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Arch Clin Neuropsychol. 2010 May; 25(3): 236–243.
Published online 2010 March 2. doi:  10.1093/arclin/acq006
PMCID: PMC2858599

The Oral Trail Making Test: Effects of Age and Concurrent Validity


The oral version of the Trail Making Test (OTMT) is a neuropsychological measure that provides an assessment of sequential set-shifting without the motor and visual demands of the written TMT (WTMT). Originally purposed to serve as an oral analog of the WTMT, the OTMT provides a means to evaluate patients with physical restrictions. However, formal validity studies and available normative data remain sparse. In a sample of healthy adults (n = 81), a strong correlation was observed between OTMT-B and its written counterpart (r = .62), but the correlations were weak between OTMT-A and either written version of the TMT. OTMT-B was significantly correlated with age but not with education or gender, whereas OTMT-A was not significantly correlated with demographic factors. The WTMT to OTMT ratios observed in the current study were generally lower than previously reported and varied across age groups, suggesting that the recommended use of a uniform conversion factor to predict one performance based on the other should be cautiously undertaken. Normative data that have been stratified by age are provided as well as suggestions for using both versions of the TMT in tandem to better elucidate the nature of cognitive deficits and to aid in the localization of cerebral dysfunction.

Keywords: Neuropsychology, Normative data, Cognitive tests, Trail Making Tests, Neuropsychological assessment


The written Trail Making Test (WTMT; Army Individual Test Battery, 1944; Reitan, 1955) is a visuomotor speeded task consisting of two parts that is a widely used neuropsychological measure among clinicians (Rabin, Barr, & Butler, 2005). WTMT-A is a simple visual scanning task that requires one to draw a line connecting consecutive numbers from 1 to 25. WTMT-B adds the dimension of dividing one's attention between unrelated conceptual sets, requiring one to draw a line connecting numbers and letters in alternating sequence. Factor analytic studies have indicated that rapid visual search, contextual set shifting, and visuospatial sequencing are major components of WTMT-B performance (Des Rosier & Kavanaugh, 1987; Fossum, Holmberg, & Reinvang, 1992). However, non-cognitive factors such as poor vision and impaired motor functioning are known to impact performance and can preclude test administration in some instances. This problem is commonly encountered among older patients, persons who have sustained orthopedic injuries, and patients experiencing certain neurologic conditions (e.g., individuals whose dominant limbs are hemiparetic following a stroke).

An oral version of the TMT (OTMT) developed by Ricker and Axelrod (1994) removes the visual and motor components of the task in order to allow for the assessment of those who are unable to complete the standard written form. The sample in the original study included 58 healthy adults who were divided into three age-groups. Results suggested significant between-group age differences using analysis of variance (ANOVA). Subsequent post hoc analysis revealed significant differences between the youngest and oldest age groups on both OTMT-A and OTMT-B, although no statistically significant differences were detected between the younger and the middle age groups. Further, correlational analyses revealed significant relationships between these two versions of the TMT. Overall, the authors presented the OTMT as a promising addition to the assessment of attention by acting as an oral analog for WTMT.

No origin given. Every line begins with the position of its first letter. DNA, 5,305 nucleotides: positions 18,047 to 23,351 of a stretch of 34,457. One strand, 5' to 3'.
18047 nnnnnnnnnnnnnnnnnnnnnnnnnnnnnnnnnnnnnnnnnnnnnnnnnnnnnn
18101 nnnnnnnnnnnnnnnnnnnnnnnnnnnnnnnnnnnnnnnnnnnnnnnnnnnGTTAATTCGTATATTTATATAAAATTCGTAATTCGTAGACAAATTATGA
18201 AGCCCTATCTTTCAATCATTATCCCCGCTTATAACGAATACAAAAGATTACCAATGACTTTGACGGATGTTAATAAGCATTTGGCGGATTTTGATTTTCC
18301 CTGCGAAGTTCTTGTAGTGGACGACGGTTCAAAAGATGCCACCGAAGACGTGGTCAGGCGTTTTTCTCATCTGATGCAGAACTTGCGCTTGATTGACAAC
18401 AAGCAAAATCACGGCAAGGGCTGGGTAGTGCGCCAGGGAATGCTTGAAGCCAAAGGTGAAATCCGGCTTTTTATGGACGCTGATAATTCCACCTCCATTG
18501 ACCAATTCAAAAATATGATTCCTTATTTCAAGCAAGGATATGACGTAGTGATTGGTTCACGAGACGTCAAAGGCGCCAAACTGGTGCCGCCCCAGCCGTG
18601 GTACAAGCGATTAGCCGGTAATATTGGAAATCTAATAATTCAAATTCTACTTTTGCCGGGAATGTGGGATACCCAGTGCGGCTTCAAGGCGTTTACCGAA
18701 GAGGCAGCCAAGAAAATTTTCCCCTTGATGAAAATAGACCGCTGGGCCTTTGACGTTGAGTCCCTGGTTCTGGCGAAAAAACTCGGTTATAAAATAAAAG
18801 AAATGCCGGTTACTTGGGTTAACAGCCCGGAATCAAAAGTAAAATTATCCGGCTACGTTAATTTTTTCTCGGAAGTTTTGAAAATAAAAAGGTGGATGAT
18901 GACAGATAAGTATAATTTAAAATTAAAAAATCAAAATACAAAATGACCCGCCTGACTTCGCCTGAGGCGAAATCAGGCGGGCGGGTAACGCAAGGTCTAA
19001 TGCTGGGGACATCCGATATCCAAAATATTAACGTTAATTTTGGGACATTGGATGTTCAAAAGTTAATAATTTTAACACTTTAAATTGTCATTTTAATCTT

Although years have passed, validity studies and normative data remain sparse for this measure despite evidence that it continues to be routinely employed by many neuropsychologists (Strauss, Sherman, & Spreen, 2006). In a recent book chapter, the original authors cite only a handful of validity studies for the OTMT, with most completed by their own group (Axelrod & Lamberty, 2006). Validity studies have been completed in a sample of 58 healthy adults (Ricker & Axelrod, 1994), 85 cerebrovascular accident patients (Ricker, Axelrod, & Houtler, 1996), 86 older medical patients (Ruchinskas, 2003), and a mixed clinical sample of 112 subjects with a wide variety of neurologic, medical, and psychiatric diagnoses (Abraham, Axelrod, & Ricker, 1996). Results of these validity studies suggested that the OTMT was able to discriminate between patients with different lesion sites at a similar level of sensitivity as the WTMT and established some of the basic psychometric properties of this measure (e.g., preliminary exploration of the statistical relationship between OTMT and WTMT, some demographic factors, and concurrent validity).

Arguments that the OTMT and the WTMT are analogous measures have been based on the congruence of results found in these preliminary studies. In the original study, correlations between the two versions of the TMT were large and statistically significant (r = .68 for TMT-A and r = .72 for TMT-B). Further evidence came when using the OTMT and WTMT in various clinical populations. The Abraham and colleagues (1996) study found an age-related effect for both the OTMT and the WTMT (with older subjects performing significantly worse than younger subjects) regardless of the patient group (normal, medical, or psychiatric diagnosis). Demographic variables including intelligence, education, and gender were not found to yield significant differences for either OTMT or WTMT among the groups. In addition, the authors found both OTMT-B and WTMT-B did not correlate well with measures of expressive language but did correlate well with measures of executive control. One study has reported an impact of education on OTMT performance in a sample of older medical patients (Ruchinskas, 2003). However, the authors in this study acknowledged a significant difference in the education levels among the three groups, with the control group having almost three more years of education than one of the experimental groups (neurologic patients). Results yielded the level of education as a significant predictor of passing or failing the OTMT-B.